Raw fish and seafood may contain harmful bacteria or viruses. Therefore, do not eat raw fish (includes some varieties of sushi and sashimi) or raw oysters. Octopus, calamari, shrimp are fine as long as are properly cooked. With smoked fish (such as salmon and trout) the opinions are divided: while it is considered to be safe by some experts, others advise against it due to the possibility of contamination with listeria, a bacterium potentially harmful for your baby.

Cheese & Milk

Cheese is a great source of calcium and vitamins, so go ahead and eat cheese as long as it is made of pasteurised milk. You should not eat soft cheeses such as brie, camembert, chevre, roquefort, which may grow the rare, but dangerous listeria. Check the packages, where it usually states states if the cheese is made with raw or pasteurised milk, and avoid homemade cheeses. Hard cheeses are fine. For the same reason, the milk you drink should always be pasteurised.

Coffee

There is some (controversial) evidence that having more than 200 mg of caffeine a day may put you at risk of miscarriage or having a baby with low birth weight. This means that you may drink up to two cups of instant coffee or 1 cup of brewed coffee a day. Don’t forget other sources of caffeine, such as tea, cola, energy drinks or chocolate. For caffeine content of different beverages, please click here.

Herbal teas

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Herbal or natural doesn’t necessarily mean “safe”. Most teas are thought to be safe in pregnancy, as long as you don’t drink large amounts. Green tea contains caffeine, so do not exceed the recommended limit of 200 mg of caffeine per day (see above).

There are a couple of teas that you better avoid: Sage tea may be linked to miscarriage and high blood pressure. Parsley tea may increase the risk of miscarriage. Valerian is also best avoided, as well as chamomile in large amounts. Raspberry leaf tea may cause contractions, so do not consume it in early pregnancy, but it may be fine to drink during late pregnancy.

Artificial sweeteners

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In general, artificial sweeteners seem to be safe to have in pregnancy, they are though recommended with moderation. Stevia and sucralose should be preferred. Aspartame seems to be safe with moderate consumption, but it should be avoided by anyone with a rare disease called Phenylketonuria (PKU) or by persons with high levels of phenylalanine in blood. Saccharin and cyclamate have been possibly linked to same types of cancer, so they are best avoided in pregnancy.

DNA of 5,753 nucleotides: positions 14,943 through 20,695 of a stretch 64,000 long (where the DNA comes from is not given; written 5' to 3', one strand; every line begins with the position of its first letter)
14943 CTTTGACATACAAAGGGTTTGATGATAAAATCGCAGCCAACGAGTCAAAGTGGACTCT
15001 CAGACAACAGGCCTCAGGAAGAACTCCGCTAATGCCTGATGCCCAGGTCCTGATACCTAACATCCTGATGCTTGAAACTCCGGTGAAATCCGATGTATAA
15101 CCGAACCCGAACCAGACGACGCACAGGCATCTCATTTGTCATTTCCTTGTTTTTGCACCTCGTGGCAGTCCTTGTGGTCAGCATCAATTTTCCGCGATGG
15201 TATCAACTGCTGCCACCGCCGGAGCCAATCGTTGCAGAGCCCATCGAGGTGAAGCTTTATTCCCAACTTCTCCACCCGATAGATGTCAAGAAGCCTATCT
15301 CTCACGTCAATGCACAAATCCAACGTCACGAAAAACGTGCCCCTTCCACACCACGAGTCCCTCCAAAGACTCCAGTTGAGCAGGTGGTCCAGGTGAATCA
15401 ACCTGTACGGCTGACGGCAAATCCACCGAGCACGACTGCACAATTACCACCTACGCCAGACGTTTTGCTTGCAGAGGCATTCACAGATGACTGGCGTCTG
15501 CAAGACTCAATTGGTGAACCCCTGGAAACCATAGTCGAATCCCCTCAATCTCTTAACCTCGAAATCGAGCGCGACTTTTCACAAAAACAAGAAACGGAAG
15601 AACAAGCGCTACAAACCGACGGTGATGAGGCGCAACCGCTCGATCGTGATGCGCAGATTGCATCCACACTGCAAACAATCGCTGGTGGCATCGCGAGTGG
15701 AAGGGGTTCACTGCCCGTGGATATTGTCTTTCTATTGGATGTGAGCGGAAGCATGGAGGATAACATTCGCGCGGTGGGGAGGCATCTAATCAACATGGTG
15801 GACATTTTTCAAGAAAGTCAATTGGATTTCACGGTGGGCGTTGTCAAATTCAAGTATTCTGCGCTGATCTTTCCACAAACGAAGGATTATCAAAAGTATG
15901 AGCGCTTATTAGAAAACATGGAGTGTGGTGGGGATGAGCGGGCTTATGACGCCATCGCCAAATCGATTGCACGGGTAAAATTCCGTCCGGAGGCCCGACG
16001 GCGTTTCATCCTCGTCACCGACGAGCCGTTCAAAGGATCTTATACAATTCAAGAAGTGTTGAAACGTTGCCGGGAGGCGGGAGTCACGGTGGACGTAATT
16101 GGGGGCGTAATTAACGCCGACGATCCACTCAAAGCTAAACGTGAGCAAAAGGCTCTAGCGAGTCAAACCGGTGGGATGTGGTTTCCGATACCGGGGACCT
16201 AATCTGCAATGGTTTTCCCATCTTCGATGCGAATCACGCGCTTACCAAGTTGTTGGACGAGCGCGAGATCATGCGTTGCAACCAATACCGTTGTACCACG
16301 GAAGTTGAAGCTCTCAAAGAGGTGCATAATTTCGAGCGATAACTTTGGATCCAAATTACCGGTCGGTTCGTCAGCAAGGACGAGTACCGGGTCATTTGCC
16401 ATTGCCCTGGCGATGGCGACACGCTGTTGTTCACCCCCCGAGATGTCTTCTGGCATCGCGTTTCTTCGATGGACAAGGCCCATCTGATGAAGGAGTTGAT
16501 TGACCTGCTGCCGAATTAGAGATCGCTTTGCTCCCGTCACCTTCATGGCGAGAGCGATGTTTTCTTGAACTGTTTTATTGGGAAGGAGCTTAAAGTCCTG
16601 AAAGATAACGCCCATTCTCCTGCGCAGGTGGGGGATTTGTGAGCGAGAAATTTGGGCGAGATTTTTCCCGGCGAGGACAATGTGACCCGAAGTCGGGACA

ALCOHOL AND TOBACCO

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Alcohol in large amounts is highly toxic for the unborn baby. For light (social) drinking, the data has been contradictory. According to the British organisation NICE, although there is uncertainty regarding a safe level of alcohol consumption in pregnancy, at this low level there is no evidence of harm to the unborn baby: no more than one or twice a week, 250cc beer or 1 shot (25 ml) spirit or 2 small (125 ml) glasses of wine. Nevertheless, NICE recommends to avoid alcohol consumption during the first trimester due to a possible increased risk of miscarriage.

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The dangers of smoking have been widely established. Smoking during pregnancy puts you at higher risk of having a baby with low birth weight, as well as stillborn, sudden infant death syndrome, miscarriage, premature labor and placental abruption. Moreover, later evidence incriminates smoking of causing birth defects. See more information here. The risk includes even secondhand smoke. If you are pregnant and you keep smoking, discuss with your doctor the options you have to quit as soon as possible…

 

References

American Family Physician: Evidence-Based Prenatal Care: Part I. General Prenatal Care and Counseling Issues. April 2005, USA. http://www.aafp.org/afp/2005/0401/p1307.html
American Family Physician: Evidence-Based Prenatal Care: Part II. Third-Trimester Care and Prevention of Infectious Diseases. April 2005, USA. http://www.aafp.org/afp/2005/0415/p1555.html
ACOG: FAQ – Nutrition During Pregnancy. September 2013, USA. http://www.acog.org/Patients/FAQs/Nutrition-During-Pregnancy
NICE: Antenatal Care- Routine Care for the Healthy Pregnant Woman. March 2008, UK
HAS: Comment mieux informer les femmes enceintes? Avril 2005, France

 

Photo credits

1.Getty images; 2.media1.onsugar.com; 3.alachia, Flickr.com; 4.Back East Photography, Flickr.com; 5.Susanne Nilsson, Flickr.com; 6.Steve Nodgrass, Flickr.com; 7.Luz Bratcher, Flickr.com; 8.emdot, Flickr.com; 9.Shrikant Nigam, Flickr.com